Why Did David Wilkerson leave the Assemblies of God? (What did David Wilkerson believe?)

David Wilkerson was born in 1931 in Hammond, Indiana, and was a renowned author, a devoted pastor and an evangelist. He schooled at the Assemblies of God and trained as an evangelist. He then served and ministered in the Assemblies of God but left the denomination after 35 years. Several people are always interested to know why he left the Assemblies of God and where he is now. So, why did David Wilkerson leave the Assemblies of God?

David Wilkerson departed from his long-term denomination of the Assemblies of God because the church had strict requirements that made it difficult for some trained pastors to be ordained. He asserted that strict adherence was detrimental to winning more souls to Christ and that many would serve God even without the degree requirements so long as they were trained and ordained as pastors. Based on this reason, he left to form another ‘transnational’ church named the ‘Times Square Church’, which would accommodate all people he stood for.

So, what did David Wilkerson believe? How did his vision contradict the Assemblies of God church? Where did David Wilkerson go after leaving the Assemblies of God church? And where is he now? Keep reading through this article to get the answers to these questions and more.

What did David Wilkerson believe?

Through his many years of service to God and ministering God’s word, David Wilkerson, just like other Christian Protestants, believed in the Holy Trinity. Meaning that, God existed in three forms the father, the son, Jesus Christ and The Holy Spirit. He professed the belief of baptism by the Holy Spirit, which is greatly shown by speaking in tongues.

He consolidated his faith in God, that Jesus died for our sins on the cross and that Jesus defeated death and rose from the dead and ascended into heaven. It is important to note that Wilkerson did not leave the Assemblies of God over doctrinal disagreements; he still had the same denominational belief of the Assemblies of God.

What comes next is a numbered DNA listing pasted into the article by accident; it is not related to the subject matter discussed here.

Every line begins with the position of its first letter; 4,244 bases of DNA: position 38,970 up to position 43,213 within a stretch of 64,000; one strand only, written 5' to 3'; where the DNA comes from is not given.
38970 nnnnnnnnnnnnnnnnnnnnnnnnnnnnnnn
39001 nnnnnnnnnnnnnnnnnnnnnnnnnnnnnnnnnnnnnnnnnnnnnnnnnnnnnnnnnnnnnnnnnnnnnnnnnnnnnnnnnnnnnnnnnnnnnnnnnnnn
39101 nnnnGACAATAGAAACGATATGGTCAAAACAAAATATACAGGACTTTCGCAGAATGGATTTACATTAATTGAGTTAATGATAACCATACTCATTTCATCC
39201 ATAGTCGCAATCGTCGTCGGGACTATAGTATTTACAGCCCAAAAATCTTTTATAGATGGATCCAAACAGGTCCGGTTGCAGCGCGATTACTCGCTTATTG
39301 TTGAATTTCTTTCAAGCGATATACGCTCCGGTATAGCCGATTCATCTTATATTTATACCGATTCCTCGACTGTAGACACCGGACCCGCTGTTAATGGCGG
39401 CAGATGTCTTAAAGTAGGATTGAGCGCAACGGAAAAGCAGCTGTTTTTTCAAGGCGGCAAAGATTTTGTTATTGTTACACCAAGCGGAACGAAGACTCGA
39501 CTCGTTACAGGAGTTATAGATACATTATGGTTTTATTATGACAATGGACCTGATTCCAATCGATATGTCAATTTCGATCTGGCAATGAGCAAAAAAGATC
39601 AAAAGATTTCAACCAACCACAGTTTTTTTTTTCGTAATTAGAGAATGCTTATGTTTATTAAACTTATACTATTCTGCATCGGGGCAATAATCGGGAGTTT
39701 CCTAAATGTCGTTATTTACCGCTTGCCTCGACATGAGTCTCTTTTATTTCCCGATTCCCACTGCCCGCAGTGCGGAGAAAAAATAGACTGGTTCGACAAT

David Wilkerson was quoted saying, “We are ordaining young men who have come through the drug culture and would not be eligible for ordination in the Assemblies of God denomination.” Majority of those he was advocating for within the church did not have the relevant official education required by the denomination. They also preferred to be ordained by the Times Square Church rather than the Assemblies of God as it was a more accommodating church. David Wilkerson was crying after he came across the picture of seven New York gang teenagers in Life Magazine.

The column in the article detailed the trial of these teenagers and their murder charges. These boys were members of a notorious teenage gang called Dragons, who were accused of viciously attacking and murdering a boy with polio named Michael Farmer. This was the round turn of David Wilkerson’s thoughts on his denomination as he sought to preach to them about holiness and to live a righteous life.

David Wilkerson’s most controversial teaching was the prophecy he had on the future worldwide calamity on 7th March 2009. He wrote that he felt compelled by the Holy Spirit to send an urgent message to all on their mailing list and to friends and to the bishops they have met all over the world about the impending global calamity. He said that many cities across America would experience riots and blazing fires.

However, his vision and prophesy about this global calamity were received negatively all over the world. They questioned his authority on such a controversial issue. This led to a massive rejection and fall out from his own denomination of the Assemblies of God Church and some of his colleague evangelists.